Background: Tea is the most consumed beverage worldwide after water. Yet very little is known about the genetics of tea in comparison with other crop species. Here we have taken advantage of the polymorphic nature of microsatellite DNA to investigate the mode of chloroplast inheritance in tea, Camellia sinensis (L.) O. Kuntze. This is important for the correct interpretation of phylogeny and introgression data as well as assessing the suitability of chloroplast transformation as a means for transgene containment in tea. Results: The study was based on six Japanese tea cultivars, namely Aj2, CK23, Hatsumomiji, Nka05, Yamanoibuki and Kanayamidori used to generate four informative families. The parental pairs in the crosses differed at a single chlroroplast locus with respect to an imperfect microsatellite repeat of 16 nucleotide bases. In agreement with earlier cytological studies, all 61 progeny displayed a cpDNA profile that was consistent with the maternal inheritance of chloroplasts in tea. Conclusions: The data generated here provide the first molecular evidence of the plastid inheritance in tea. However, we suggest that additional families and polymorphic markers be screened for increasing the confidence in the observed maternal inheritance of chloroplasts in this important crop species. © 2011 Society of Chemical Industry.

Kunihisa M.,National Institute of Vegetable and Tea Science
Journal of the Japanese Society for Horticultural Science | Year: 2011

The cultivated strawberry, Fragaria × ananassa (2n = 8x = 56), is an economically important crop in many regions of the world, and many breeding programs are competing to produce new, high-value cultivars. Despite this level of interest, marker-assisted selection of strawberry based on QTL analysis has lagged behind that of diploid crops because of its complex polyploidy and unclear genomic construction. During the past decade, great progress in the development of DNA markers has begun to overcome these difficulties, and the study of inheritance, mapping, and phylogeny is proceeding rapidly. Meanwhile, strawberry breeders have become much more aware of their rights with respect to the cultivars they have developed, as the volumes of harvested fruits that are transported globally have increased. To address the need to identify illegally grown strawberry fruits, genomics researchers have been required to develop simple and reproducible techniques for cultivar identification. This review summarizes the recent development of DNA marker studies in F. × ananassa, with a focus on the genome-specific markers we have developed. JSHS © 2011.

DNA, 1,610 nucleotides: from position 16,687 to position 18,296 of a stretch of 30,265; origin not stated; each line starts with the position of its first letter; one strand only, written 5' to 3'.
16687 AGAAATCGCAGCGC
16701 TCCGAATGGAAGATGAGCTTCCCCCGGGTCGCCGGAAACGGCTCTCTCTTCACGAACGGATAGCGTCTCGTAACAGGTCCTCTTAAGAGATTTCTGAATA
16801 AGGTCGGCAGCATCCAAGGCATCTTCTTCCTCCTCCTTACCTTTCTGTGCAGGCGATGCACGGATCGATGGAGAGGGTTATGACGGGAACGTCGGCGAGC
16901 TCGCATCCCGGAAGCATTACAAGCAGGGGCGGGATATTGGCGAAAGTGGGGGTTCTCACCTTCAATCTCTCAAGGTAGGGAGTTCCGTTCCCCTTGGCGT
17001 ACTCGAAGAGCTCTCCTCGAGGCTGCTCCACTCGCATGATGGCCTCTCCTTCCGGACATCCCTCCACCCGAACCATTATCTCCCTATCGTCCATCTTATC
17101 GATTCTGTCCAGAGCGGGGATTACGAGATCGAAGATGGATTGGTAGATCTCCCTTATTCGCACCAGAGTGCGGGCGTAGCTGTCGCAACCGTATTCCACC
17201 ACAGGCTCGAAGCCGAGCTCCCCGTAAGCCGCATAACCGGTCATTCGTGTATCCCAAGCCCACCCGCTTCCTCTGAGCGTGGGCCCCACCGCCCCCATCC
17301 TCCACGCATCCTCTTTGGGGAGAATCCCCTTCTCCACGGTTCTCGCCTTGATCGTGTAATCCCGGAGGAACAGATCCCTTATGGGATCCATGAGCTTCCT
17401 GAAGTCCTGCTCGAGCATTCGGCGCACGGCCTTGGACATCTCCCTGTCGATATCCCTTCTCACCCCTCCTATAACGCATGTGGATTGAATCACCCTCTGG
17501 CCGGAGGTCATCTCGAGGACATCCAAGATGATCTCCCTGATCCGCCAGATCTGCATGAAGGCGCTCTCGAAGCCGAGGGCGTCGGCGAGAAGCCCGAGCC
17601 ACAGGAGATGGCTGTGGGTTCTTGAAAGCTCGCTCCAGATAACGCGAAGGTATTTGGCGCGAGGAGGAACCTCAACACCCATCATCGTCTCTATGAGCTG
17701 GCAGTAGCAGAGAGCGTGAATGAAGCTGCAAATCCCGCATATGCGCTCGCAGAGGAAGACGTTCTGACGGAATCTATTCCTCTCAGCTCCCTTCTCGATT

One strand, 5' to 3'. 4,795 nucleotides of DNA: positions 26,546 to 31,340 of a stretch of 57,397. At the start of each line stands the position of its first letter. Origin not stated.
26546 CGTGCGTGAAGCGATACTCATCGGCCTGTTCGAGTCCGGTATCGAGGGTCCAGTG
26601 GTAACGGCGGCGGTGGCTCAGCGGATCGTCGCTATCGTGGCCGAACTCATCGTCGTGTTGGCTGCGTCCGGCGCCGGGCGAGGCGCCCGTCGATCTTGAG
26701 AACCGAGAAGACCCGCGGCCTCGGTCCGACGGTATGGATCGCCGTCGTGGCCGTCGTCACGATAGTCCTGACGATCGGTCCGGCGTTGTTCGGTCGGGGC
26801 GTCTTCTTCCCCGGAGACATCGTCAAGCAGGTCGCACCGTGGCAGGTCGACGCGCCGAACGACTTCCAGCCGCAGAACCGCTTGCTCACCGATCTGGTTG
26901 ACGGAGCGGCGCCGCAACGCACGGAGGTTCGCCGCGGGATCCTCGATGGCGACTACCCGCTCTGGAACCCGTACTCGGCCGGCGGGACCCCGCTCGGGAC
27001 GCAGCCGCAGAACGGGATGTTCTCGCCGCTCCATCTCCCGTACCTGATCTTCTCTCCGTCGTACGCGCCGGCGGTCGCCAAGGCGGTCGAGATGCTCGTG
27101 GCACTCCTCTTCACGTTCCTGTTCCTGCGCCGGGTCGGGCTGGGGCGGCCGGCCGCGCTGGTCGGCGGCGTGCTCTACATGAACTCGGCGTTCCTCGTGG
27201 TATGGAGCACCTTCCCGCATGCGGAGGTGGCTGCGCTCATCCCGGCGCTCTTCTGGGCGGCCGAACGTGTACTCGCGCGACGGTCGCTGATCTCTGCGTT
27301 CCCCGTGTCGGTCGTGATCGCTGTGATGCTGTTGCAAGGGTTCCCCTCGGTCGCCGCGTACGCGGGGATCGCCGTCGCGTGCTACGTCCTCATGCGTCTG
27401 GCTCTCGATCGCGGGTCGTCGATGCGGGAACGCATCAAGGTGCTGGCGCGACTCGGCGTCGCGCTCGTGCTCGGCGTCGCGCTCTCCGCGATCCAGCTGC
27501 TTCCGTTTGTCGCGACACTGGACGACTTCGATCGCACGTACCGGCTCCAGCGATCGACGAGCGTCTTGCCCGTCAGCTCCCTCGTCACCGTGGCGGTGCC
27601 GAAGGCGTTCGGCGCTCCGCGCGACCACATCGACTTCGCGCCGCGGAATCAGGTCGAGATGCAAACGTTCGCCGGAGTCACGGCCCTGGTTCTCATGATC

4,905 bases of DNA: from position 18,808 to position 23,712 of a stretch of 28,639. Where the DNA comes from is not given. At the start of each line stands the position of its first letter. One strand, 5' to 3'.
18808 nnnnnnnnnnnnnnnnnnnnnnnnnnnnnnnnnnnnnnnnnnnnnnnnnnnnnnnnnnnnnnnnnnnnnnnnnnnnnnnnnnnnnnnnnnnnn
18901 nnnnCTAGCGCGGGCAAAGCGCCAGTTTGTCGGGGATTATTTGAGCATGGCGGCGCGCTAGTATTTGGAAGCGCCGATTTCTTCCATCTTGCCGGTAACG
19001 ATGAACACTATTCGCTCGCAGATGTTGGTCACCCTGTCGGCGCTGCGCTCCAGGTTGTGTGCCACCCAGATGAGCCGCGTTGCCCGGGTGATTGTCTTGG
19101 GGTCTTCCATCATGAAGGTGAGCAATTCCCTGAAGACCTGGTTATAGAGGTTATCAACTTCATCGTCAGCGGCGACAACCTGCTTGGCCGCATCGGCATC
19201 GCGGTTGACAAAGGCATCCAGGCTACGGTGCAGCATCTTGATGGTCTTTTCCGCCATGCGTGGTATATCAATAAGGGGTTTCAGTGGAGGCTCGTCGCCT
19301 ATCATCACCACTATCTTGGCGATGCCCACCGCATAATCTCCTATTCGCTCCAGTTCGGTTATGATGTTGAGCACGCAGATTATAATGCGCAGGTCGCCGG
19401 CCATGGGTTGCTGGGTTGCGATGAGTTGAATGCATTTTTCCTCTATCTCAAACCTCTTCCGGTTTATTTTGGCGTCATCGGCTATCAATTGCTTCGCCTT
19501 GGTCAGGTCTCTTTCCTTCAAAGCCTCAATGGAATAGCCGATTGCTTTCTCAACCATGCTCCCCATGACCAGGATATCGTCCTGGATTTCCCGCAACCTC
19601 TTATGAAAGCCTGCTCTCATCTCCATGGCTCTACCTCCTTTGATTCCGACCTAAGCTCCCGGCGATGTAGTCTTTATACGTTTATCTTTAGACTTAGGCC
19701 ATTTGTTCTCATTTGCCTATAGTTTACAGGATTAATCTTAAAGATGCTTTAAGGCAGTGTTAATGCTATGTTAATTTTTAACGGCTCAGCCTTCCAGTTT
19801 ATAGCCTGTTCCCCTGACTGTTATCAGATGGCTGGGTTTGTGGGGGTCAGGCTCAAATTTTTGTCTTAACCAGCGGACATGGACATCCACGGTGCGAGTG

Uesugi R.,National Institute of Vegetable and Tea Science | Sato Y.,National Institute of Vegetable and Tea Science
Japanese Journal of Applied Entomology and Zoology | Year: 2011

The tea-infesting population of Aleurocanthus spiniferus (Quaintance), which has spread to tea gardens in Japan since its discovery in 2004, was differentiated from the citrus-infesting population, which was identified in Japan in 1922, by polymerase chain reaction (PCR) of the mitochondrial cytochrome c oxidase subunit I (mtCOI) gene. Sequences of mtCOI differ between the tea- (assessed in 27 tea gardens in 14 prefectures) and citrus-infesting populations (evaluated in 11 citrus orchards in 8 prefectures); no variations were noted within each population, and the base identity between the populations was 78.0% (674 base pairs). Additionally, individuals from Camellia sasanqua, Eurya japonica, Illicium anisatum, and Zanthoxylum piperitum were identified as belonging to the tea-infesting population and individuals from Caesalpinia crista were identified as belonging to the citrus-infesting population. The 2 populations can be distinguished by PCR with specific primers.

Hirono H.,National Institute of Vegetable and Tea Science
Food Science and Technology Research | Year: 2016

We examined the dynamics of water-soluble pectin (WSP), specifically the content and molecular weight distribution, in tea leaves and tea infusions in relation to steaming time during unrefined tea processing. It was revealed that the fraction of higher-molecular weight (MW) WSP in tea leaves was infused at the beginning of unrefined tea processing at all steaming times, and lower-MW WSP was not infused during any processing steps. Moreover, by increasing steaming time, the increase of higher-MW WSP content in tea leaves was reflected by the increase in WSP content of corresponding size in the tea infusions. © 2016, Japanese Society for Food Science and Technology.